Halibut is a the largest flatfish, with large fish weighing over 200 pounds. They look like overgrown flounder. The largest recorded halibut weighed 726 pounds and was over 15 feet long. They prefer deep, cold water, and have a life span of 40 years or more. There are two species, an Atlantic and a Pacific species, the Pacific species the smaller of the two.
Halibut are white, lean and firm fleshed fish with a suprisingly delicate flavor. Halibut may be substituted for turbot in recipes. Halibut liver produces high-quality cod-liver-oil and is rich in vitamins.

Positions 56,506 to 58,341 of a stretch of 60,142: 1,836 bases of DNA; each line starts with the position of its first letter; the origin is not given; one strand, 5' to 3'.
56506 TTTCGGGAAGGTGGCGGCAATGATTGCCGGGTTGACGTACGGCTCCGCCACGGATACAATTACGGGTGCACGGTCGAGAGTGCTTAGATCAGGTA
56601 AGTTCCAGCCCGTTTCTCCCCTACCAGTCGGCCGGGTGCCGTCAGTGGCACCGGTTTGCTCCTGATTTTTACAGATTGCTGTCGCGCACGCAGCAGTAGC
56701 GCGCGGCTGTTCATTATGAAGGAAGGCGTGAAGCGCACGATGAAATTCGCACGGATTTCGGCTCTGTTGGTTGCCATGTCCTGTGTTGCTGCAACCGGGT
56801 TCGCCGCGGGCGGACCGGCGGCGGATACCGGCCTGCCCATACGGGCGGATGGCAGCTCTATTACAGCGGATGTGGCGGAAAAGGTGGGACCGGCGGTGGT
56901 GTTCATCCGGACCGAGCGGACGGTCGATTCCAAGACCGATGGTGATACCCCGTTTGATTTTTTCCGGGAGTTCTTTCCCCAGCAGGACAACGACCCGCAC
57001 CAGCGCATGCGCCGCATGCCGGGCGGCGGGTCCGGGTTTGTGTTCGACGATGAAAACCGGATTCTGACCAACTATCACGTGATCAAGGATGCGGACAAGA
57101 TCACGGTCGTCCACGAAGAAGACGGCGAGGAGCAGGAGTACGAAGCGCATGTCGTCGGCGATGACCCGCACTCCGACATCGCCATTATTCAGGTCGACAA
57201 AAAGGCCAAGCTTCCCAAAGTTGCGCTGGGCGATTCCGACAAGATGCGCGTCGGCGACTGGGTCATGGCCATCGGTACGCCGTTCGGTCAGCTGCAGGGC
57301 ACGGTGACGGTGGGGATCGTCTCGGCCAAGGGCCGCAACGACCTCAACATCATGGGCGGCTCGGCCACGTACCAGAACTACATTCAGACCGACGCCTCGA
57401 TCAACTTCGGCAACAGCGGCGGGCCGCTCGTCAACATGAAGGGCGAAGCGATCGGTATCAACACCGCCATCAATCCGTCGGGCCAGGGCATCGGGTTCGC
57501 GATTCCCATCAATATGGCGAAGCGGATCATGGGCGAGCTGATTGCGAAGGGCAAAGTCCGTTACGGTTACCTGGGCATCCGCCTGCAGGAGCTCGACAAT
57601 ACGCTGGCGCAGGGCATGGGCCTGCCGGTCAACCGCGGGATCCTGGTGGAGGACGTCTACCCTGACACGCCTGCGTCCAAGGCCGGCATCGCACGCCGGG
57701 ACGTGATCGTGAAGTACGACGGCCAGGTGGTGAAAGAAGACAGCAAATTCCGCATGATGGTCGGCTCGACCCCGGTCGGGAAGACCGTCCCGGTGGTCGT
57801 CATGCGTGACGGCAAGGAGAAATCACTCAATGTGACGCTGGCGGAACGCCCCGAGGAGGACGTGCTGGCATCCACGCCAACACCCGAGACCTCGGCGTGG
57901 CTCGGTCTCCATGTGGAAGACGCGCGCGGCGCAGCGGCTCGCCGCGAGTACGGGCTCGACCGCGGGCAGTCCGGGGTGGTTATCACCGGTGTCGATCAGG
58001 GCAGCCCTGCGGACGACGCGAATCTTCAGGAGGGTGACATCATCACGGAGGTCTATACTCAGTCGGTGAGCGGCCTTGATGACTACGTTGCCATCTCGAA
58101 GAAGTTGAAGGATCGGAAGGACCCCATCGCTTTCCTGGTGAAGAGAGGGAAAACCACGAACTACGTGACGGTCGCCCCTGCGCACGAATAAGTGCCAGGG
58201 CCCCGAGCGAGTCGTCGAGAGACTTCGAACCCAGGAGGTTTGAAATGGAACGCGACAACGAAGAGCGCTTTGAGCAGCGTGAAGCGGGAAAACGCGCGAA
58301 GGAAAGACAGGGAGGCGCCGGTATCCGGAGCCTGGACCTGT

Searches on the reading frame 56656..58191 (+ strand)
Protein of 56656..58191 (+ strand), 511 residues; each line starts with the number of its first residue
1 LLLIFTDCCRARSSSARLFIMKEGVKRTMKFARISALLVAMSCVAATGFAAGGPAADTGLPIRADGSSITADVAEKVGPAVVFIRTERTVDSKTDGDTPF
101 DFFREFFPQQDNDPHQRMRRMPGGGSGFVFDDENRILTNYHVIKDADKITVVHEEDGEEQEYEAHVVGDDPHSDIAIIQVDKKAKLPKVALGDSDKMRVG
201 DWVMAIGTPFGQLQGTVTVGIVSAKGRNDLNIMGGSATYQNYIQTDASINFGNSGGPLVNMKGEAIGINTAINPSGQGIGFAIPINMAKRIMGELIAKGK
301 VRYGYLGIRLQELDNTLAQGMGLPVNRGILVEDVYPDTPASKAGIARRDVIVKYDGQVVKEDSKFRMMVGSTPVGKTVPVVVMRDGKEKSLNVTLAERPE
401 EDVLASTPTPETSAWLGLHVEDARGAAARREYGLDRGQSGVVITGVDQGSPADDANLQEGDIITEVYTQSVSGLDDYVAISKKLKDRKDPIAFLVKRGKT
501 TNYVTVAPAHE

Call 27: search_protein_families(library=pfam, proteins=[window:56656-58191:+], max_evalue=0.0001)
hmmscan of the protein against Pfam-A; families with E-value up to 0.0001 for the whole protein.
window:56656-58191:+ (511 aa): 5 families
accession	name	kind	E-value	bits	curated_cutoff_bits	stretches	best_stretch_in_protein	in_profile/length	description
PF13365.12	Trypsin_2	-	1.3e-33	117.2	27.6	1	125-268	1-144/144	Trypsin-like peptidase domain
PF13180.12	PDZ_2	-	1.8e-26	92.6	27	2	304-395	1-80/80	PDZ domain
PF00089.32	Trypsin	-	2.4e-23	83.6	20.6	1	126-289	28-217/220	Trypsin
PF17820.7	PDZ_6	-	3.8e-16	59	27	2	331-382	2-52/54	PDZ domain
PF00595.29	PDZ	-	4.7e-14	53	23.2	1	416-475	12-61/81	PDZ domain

The largest halibut (Atlantic) caught with rod and reel weighed over 255 pounds. The fish was caught in Gloucester, Massachusetts on July 28, 1989 by Sonny Manley.
The largest Pacific halibut weighed 459 pounds, and was caught in Dutch Harbor, Alaska on June 11, 1996.
In 1969 some Dutch fishermen caught a very large halibut off the coast of Norway. The liver of the fish was large enough to feed 11 of them, one even ate about 2/3 of a pound. All of them became nauseous, their skin turned red and swollen, and the next morning their skin was peeling off in sheets. They were all suffering from an overdose of Vitamin A (hypervitamintosis A). The one who ate 2/3 pound of the halibut liver ingested the equivalent of 2,000 multivitamin tablets (about 30 million units of vitamin A)! (The Food Chronology)